CHILDREN within hierarchical institutions - including churches -
are particularly at risk of being sexually abused, a new report has
The report, The Foundations of Abuse, was compiled by
the Child Exploitation and Online Protection Command, part of the
new National Crime Agency. It analyses institutional sexual abuse
of children in the UK. The Church of England was among the
The authors of the report state that "There is something about
institutions, as environments for child sexual abuse, which appears
to aggravate the vulnerability of potential victims, and amplifies
the power over them that abusers can exercise."
Rigid, hierarchical, often male-dominated and closed
organisations can subsume people into a structure where they feel
unable to challenge abuse, the report says. "There is a complete
submission to authority, leaving individuals powerless and blind to
"In pursuance of the institution's goals, staff are unable to
see signs of abuse, or, if they do, are fearful for their careers
if they report it."
Institutional sexual abuse of children is a product of a "malign
climate" within organisations which leaves an offender's propensity
to abuse unchecked, the report suggests.
"Poor leadership, closed structures, ineffective policies and
procedures, together with the discouragement of reporting,
facilitates a malign climate which colludes with those inclined to
sexually abuse children." Where the interests of the institution
are valued above the needs of the child, staff are reluctant to
report abuse for fear of damaging their organisation's reputation,
The report says that Churches and other religious institutions
continue to be fertile ground for those who seek to abuse
"Within some religious communities," it says, "offenders can
also play on the fact that throughout childhood parents instruct
their children to respect and obey their spiritual leaders."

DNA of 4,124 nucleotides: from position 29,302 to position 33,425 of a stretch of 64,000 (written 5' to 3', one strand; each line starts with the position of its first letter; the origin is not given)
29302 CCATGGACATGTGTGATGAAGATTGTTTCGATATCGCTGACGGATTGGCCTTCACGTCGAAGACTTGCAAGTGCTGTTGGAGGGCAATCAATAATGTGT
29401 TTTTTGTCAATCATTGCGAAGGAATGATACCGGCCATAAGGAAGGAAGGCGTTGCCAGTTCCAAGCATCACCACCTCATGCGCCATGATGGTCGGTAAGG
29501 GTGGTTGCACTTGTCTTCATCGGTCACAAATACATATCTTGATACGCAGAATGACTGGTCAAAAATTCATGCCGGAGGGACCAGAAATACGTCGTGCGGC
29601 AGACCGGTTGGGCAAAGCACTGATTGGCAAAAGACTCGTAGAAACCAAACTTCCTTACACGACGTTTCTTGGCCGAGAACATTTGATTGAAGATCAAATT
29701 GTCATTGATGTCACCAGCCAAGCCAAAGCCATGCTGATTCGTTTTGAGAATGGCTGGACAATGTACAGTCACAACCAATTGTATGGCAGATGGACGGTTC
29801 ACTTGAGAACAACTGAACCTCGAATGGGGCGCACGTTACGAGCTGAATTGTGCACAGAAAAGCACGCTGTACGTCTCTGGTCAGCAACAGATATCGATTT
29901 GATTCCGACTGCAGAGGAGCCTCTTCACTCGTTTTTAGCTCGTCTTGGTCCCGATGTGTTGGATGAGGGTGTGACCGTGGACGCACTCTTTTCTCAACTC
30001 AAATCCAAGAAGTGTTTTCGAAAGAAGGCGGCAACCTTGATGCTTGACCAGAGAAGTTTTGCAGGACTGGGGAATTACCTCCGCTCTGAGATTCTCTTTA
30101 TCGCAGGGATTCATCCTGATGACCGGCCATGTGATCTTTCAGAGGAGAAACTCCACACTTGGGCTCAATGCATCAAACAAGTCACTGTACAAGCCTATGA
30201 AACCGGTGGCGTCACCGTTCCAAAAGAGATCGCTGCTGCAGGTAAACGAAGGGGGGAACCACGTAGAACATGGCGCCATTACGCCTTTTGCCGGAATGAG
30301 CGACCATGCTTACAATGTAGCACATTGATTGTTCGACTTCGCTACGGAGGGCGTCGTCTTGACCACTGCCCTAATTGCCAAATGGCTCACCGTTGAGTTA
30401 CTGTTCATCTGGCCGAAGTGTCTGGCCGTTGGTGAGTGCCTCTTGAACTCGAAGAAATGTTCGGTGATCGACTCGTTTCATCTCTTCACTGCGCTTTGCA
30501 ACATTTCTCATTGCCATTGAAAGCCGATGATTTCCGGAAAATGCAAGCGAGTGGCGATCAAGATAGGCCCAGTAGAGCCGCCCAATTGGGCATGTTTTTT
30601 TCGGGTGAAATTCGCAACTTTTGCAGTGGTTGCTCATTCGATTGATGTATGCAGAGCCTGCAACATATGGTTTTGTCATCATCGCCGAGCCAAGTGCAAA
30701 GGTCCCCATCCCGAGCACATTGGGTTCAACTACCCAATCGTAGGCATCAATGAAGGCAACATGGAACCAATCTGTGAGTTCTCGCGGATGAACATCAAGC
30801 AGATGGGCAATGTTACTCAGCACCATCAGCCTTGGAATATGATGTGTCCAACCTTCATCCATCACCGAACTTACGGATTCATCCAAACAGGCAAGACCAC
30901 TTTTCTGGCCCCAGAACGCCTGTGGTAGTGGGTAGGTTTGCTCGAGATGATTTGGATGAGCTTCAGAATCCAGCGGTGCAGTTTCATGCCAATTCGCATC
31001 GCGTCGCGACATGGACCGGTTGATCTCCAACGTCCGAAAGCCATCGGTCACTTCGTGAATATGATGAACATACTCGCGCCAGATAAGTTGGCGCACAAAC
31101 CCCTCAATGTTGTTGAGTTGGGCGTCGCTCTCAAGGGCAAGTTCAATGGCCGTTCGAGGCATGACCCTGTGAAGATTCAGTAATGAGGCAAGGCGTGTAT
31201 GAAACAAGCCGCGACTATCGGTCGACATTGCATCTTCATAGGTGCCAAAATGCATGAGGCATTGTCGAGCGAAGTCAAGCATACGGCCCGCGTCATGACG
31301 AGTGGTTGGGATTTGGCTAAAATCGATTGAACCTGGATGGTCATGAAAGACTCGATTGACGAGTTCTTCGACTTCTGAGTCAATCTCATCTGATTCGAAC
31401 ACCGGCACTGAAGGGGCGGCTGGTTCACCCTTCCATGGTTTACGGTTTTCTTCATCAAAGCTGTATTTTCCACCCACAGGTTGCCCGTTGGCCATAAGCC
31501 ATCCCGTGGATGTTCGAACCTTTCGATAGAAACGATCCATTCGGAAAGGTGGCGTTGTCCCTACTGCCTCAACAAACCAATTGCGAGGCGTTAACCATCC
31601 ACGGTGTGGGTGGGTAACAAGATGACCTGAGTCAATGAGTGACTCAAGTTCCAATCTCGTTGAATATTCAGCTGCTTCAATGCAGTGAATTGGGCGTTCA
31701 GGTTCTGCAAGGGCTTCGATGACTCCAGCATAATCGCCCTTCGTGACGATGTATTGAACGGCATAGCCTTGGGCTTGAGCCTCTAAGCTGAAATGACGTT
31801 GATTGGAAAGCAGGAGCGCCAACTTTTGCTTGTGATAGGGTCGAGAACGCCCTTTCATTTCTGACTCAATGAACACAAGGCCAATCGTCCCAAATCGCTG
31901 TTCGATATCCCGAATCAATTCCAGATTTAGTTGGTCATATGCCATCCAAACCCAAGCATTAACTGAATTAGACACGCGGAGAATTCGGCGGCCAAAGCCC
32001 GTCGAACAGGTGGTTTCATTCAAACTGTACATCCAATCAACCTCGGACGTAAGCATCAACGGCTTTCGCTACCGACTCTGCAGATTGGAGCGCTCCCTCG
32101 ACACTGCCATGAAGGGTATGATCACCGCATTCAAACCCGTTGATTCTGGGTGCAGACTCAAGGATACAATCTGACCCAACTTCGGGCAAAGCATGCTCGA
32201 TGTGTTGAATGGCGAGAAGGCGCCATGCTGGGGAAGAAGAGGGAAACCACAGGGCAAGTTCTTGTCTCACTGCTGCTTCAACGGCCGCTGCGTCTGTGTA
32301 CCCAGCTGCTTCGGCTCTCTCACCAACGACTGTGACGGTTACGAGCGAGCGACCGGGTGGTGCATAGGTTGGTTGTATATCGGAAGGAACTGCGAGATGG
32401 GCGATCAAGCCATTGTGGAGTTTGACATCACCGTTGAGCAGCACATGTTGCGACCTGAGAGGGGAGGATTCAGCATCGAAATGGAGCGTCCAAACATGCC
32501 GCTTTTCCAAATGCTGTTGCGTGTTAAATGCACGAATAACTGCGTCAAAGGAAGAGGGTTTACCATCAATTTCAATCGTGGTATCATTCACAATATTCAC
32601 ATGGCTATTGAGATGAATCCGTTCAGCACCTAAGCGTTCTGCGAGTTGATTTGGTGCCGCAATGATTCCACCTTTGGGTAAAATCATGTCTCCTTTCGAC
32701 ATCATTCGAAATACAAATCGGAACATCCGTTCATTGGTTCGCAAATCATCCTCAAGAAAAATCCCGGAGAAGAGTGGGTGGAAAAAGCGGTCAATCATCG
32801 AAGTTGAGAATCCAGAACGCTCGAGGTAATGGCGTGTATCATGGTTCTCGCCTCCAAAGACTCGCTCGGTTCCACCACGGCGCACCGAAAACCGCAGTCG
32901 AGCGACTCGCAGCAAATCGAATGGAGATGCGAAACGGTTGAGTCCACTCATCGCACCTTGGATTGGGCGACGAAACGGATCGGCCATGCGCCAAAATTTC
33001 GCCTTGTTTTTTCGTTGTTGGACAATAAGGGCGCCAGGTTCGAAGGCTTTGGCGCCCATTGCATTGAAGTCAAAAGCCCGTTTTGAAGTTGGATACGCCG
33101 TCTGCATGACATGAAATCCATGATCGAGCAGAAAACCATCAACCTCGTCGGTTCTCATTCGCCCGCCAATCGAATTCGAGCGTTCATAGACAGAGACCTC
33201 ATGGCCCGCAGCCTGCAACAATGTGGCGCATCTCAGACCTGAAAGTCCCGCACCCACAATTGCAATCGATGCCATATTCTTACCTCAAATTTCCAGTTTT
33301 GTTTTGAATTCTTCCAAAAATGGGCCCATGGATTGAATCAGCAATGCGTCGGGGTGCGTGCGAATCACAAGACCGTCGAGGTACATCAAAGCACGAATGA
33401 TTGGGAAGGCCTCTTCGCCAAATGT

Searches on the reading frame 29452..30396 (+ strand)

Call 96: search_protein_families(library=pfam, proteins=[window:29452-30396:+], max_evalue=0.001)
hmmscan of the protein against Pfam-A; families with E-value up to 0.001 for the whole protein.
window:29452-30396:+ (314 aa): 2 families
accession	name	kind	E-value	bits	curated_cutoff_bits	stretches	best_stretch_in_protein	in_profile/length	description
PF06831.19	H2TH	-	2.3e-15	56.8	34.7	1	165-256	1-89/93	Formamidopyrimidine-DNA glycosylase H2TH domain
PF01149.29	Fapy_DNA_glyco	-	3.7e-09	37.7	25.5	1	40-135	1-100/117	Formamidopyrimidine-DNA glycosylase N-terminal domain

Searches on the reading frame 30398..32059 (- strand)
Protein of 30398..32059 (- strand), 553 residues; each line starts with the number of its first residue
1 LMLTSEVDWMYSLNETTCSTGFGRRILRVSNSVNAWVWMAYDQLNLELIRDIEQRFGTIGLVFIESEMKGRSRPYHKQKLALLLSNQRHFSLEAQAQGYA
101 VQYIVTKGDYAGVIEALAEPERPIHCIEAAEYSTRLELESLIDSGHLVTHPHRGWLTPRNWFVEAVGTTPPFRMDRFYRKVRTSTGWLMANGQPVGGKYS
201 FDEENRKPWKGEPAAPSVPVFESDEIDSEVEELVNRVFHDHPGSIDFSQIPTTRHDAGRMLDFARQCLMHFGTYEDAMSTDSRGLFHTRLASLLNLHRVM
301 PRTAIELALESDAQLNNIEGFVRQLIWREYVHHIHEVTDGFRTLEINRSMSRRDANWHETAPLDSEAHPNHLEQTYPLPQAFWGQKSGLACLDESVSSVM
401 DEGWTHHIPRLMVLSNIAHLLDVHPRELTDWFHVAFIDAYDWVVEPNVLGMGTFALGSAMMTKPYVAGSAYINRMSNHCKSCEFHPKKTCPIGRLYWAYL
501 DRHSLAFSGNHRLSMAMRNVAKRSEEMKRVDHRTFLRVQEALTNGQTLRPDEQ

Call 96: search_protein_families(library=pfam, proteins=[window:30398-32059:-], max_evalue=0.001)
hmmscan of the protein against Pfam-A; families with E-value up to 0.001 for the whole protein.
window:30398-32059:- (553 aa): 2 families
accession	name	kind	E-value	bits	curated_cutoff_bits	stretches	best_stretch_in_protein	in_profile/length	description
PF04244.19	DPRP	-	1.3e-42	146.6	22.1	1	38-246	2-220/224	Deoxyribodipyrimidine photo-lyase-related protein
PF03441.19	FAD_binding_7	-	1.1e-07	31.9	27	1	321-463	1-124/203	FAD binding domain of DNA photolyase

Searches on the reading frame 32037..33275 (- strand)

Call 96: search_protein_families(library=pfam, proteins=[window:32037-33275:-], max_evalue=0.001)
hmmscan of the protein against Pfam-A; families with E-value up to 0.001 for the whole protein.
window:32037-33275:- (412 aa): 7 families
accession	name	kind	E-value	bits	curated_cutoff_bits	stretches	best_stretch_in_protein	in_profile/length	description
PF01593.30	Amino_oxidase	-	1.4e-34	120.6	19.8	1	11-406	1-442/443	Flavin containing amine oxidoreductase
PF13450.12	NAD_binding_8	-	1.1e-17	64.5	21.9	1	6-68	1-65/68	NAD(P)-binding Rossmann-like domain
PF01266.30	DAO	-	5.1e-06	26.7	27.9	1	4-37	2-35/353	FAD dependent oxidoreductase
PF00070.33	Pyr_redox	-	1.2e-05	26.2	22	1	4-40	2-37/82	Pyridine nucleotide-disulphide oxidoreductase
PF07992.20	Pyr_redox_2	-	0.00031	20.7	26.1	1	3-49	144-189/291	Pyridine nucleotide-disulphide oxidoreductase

Six out of the 18 anonymous case-studies assessed involved abuse
by a leader of a religious institution. Because churches are
respected and trusted institutions, offenders can slip under the
radar, the report says. "This is immediately apparent in case
studies involving religious institutions, where victims and those
around them are often in awe of offenders, considering the
attention paid to them as an honour."
The Churches' Child Protection Advisory Service (CCPAS), which
also contributed to the report, said that it showed that children
of particularly devout Christians could be most at risk.
The chief executive of CCPAS, Simon Bass, said: "Unscrupulous
church leaders may be able to exploit the respect and often
unquestioning obedience they receive from their more committed
members as cover for their abusing, because they are less likely to
believe their leaders could or would ever offend. And, if any do
have concerns, the hierarchical and narrow pyramid structures of
such Churches prevents them from raising those worries in the most
appropriate and effective ways."
Five of the six religious offenders mentioned in case-studies
targeted the children of committed members of the institutions.
The CCPAS also called for clergy to be added to the list of
those holding a "position of trust" under the Sexual Offences Act
2003. Currently, this designation covers only those in hospitals,
care homes, and educational establishments.
If the clergy were so defined they could be prosecuted for
sexual activity with anyone under the age of 18, regardless of
consent, as an abuse of a position of trust under the Act. The
report argues that this would also give additional authority to
existing rules within institutions regarding the safeguarding of
Extending the legal definition of those holding a position of
trust is among the recommendations of the report, which says that
"partners and stakeholders overwhelmingly argued in support of
extending the legal 'position of trust' to a wider range of roles